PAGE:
With the practices understood by anyone in Supply Chain, let’s look at layering the risks of a data compromise event or ransomware over these processes. It’s important to understand that a firewall, or virus protection only mitigate the most basic risk. The real weakness is human behavior in the performance of others and the potential negligence of business partners.

Let’s look at the two basic scenarios. Assuming that your organization is NOT the one who has been hacked. Yet.

Case 1 – Supplier Failure

One of your premiere suppliers has been hacked. Access to their system is denied to them and they are totally unable to generate a shipping document, let alone see that they have an order from you to fulfill. And even if they do, they may not even be able to locate the goods in their own warehouse.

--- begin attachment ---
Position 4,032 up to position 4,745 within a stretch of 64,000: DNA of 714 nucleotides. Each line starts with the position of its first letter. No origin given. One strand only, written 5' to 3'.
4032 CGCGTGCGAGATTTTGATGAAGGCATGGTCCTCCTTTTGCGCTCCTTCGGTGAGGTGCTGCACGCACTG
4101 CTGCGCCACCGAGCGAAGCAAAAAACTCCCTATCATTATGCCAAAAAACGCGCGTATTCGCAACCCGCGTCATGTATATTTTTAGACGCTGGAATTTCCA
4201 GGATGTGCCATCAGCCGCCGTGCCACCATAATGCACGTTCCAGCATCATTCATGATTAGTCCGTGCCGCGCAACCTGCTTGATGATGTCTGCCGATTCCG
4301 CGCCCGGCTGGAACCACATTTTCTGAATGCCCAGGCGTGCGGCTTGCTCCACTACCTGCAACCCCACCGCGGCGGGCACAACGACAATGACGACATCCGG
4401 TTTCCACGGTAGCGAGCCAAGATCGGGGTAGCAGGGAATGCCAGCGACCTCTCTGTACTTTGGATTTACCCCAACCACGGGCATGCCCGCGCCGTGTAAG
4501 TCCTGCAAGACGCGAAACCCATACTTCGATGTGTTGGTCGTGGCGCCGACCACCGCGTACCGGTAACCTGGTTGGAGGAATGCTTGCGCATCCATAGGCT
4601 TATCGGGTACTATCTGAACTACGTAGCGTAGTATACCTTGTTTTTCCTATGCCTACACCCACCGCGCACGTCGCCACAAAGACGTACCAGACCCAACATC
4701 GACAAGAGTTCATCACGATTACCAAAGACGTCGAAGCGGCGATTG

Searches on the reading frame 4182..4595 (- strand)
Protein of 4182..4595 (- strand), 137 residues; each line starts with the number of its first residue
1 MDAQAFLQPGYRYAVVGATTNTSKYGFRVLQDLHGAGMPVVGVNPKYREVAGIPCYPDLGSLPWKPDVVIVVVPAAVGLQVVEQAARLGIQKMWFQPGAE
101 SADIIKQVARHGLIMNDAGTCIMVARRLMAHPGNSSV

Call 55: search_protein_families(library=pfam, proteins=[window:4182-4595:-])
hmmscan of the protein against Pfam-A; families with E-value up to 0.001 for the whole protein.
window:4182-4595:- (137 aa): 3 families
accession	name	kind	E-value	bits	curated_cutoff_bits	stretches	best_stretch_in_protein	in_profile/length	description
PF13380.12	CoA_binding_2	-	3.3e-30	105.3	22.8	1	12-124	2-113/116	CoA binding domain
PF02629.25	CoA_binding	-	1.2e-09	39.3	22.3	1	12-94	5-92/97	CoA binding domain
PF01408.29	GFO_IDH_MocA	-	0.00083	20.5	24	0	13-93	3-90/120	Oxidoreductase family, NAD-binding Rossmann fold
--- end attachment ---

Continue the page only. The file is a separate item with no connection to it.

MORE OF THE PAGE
• For existing suppliers, determine their stance on cybersecurity and take steps to mitigate risk.
    • If there is no credible evidence of a policy, protect your own availability of secure supply of vital goods.
    • If potential damage is to vital supply and even if there is evidence of policy, recommend to the supplier they obtain expert review at their cost, or even at shared cost.
    • Failing this, seek an alternate emergency source.
  • For potential new suppliers, take steps to vet their security posture.
    • If an RFP process is used, ensure the presence of a cybersecurity readiness and preparedness evaluation criteria on the qualification checklist.
    • Ensure the presence of appropriate liability protection clauses in the contract.
    • Add an annual or at renewal cybersecurity review clause to the contract.

If you are linked B2B in any manner, you may want to check your own fort to ensure contagion hasn’t spread.

Case 2 – Customer Failure

One of your star customers has been hacked. Due to the system outage, they have no idea about what is scheduled to be received. You will not be paid by them any time soon, and if catastrophic, ever. Any in-flight capital and construction projects, including plant maintenance is on hold. For an unknown duration. There will be no new orders for some time.